The boys of summer
Justin Schuver, Sports Editor
The highlight of my baseball-playing career came in second grade with the Little League Giants in Chariton, Iowa, when a pitcher for the Indians hit me in the side with a fastball and I reached first base.
I probably still have that bruise.
Suffice it to say, I was never that great of a ball player. I was never even that respectable of a ball player. You know that one guy on the team where the opposing outfielders all move up to the fringe of the infield before he comes to the plate? I was that guy.
Even so, I've always loved baseball. It doesn't matter what division, whether it's eight year olds playing Dixie Youth baseball to the "ping" of Notre Dame's bats in the 2002 College World Series, or the sound of Brian McCann's catcher's glove as a John Smoltz fastball hits the leather.
I've heard every complaint that people have about the game of baseball, and I have a response to all of those complaints.
Too much of a low scoring game? – Watch televised Scrabble, then.
Steroids have made the major league a joke? – Go to Dixie Youth or high school games. The kids may be big, but that's more because of Big Macs than because of BALCO.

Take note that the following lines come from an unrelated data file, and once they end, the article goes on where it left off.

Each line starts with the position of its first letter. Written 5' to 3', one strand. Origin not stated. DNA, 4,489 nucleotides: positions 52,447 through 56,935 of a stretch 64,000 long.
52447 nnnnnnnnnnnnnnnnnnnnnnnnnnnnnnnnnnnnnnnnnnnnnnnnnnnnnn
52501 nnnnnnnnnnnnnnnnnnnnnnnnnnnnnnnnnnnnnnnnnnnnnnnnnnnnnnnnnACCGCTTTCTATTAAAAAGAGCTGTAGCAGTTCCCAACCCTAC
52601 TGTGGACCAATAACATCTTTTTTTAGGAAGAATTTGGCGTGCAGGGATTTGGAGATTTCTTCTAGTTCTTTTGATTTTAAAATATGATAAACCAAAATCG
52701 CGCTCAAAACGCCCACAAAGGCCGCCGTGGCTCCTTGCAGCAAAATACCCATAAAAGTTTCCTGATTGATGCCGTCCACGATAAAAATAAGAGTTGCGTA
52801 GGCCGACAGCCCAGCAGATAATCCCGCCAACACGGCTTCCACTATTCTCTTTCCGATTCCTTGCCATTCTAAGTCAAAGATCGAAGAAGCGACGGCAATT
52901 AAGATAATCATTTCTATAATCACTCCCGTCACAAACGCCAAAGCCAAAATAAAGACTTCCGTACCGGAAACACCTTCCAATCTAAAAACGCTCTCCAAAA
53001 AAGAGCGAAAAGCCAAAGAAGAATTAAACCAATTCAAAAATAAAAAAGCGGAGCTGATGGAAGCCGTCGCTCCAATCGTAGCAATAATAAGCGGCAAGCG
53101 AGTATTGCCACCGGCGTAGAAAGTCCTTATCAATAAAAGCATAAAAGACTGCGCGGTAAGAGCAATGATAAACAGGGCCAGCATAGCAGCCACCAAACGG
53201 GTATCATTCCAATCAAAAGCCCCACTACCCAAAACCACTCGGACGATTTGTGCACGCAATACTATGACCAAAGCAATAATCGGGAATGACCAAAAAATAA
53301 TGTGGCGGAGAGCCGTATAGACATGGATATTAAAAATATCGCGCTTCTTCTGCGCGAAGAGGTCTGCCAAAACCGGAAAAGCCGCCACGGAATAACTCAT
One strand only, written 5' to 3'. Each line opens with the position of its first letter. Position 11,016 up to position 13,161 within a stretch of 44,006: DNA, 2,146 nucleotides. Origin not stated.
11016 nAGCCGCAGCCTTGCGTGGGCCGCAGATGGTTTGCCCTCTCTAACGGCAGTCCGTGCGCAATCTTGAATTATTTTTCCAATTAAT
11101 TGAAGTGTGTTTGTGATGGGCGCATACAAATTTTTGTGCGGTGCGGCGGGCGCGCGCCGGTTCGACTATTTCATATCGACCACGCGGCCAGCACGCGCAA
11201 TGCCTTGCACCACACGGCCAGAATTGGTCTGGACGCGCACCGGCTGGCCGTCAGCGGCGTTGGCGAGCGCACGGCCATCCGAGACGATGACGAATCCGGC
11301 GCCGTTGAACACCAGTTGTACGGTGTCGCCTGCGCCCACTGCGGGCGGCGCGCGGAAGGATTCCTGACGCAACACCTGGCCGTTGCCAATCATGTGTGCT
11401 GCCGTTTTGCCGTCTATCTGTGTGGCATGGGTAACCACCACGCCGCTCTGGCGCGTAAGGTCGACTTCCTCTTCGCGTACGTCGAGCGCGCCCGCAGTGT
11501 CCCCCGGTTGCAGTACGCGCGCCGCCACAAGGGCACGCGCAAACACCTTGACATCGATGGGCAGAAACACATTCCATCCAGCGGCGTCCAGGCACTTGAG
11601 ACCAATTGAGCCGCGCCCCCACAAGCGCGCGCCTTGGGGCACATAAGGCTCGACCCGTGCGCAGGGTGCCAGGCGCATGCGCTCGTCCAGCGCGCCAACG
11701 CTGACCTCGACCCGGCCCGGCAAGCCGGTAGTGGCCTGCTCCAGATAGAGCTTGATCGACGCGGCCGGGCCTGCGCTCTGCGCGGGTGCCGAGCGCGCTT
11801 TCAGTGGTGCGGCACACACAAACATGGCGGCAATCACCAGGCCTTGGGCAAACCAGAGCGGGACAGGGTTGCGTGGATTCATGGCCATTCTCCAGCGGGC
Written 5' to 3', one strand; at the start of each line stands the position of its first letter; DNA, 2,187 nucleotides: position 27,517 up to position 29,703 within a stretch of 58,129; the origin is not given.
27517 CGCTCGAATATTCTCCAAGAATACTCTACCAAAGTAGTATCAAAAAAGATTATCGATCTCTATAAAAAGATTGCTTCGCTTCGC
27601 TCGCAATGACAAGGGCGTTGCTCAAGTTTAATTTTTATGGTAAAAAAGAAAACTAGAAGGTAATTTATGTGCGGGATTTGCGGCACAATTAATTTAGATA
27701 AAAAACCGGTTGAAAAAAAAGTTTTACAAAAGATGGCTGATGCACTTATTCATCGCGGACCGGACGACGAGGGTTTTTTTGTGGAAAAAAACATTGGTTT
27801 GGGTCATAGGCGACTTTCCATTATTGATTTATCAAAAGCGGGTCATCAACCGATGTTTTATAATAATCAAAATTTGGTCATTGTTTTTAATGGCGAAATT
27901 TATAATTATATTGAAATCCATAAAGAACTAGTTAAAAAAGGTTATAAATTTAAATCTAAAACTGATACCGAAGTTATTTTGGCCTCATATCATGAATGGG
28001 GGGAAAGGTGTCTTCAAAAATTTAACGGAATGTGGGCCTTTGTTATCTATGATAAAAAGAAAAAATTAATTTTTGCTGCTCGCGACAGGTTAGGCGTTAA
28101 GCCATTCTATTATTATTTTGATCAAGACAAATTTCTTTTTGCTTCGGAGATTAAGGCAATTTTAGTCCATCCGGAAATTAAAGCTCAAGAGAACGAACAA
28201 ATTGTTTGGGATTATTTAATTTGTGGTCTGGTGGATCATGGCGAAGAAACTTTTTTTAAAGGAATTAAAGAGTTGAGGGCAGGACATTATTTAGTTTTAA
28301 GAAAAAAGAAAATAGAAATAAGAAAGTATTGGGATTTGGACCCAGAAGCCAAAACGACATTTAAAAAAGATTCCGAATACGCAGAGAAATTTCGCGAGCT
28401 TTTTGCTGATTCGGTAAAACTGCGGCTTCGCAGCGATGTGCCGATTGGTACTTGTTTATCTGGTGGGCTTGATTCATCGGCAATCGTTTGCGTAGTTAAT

Too many breaks in the action? – You try playing a game for three hours non-stop.
Yes, football may be king in the South, and basketball might have much higher scoring games and more displays of athleticism, but I'll take home runs and no-hitters any day of the week.
You simply can't help but be impressed by baseball players. Just think about it.
You have a spheroid projectile flying at you at speeds of over 90 mph. With movement. And less than a second to react. And nine players ready to field the ball if you do manage to somehow make contact.
No wonder even the best players fail seven out of 10 times.
Baseball is the great chess game. In football, coaches can call plays based on how they think the defense will react, and in tennis you have to try and predict where your opponent will be before you hit the ball, but when it comes to mind games there's no better sport than baseball.
Baseball is the great equalizer. Yes, there is an advantage to being a muscled behemoth when it comes to hitting home runs, but then you have guys like the Chicago Cubs' Greg Maddux – who looks more like a college professor than one of the best pitchers to ever play the game.
Baseball has the most vibrant history and tradition of any of the major American sports. The names and phrases dance off the tongue – Steve Bartman, Eddie Gaedel, "Spahn and Sain and pray for rain," Bobby Thomson's shot heard 'round the world, "first in war, first in peace, last in the American League."
It's All Star time in Morgan County, and there's plenty to be proud of when it comes to our local future major leaguers. Let's give our congratulations and good luck wishes to all our teams as they advance in their respective tournaments.
And let's get ready to play ball!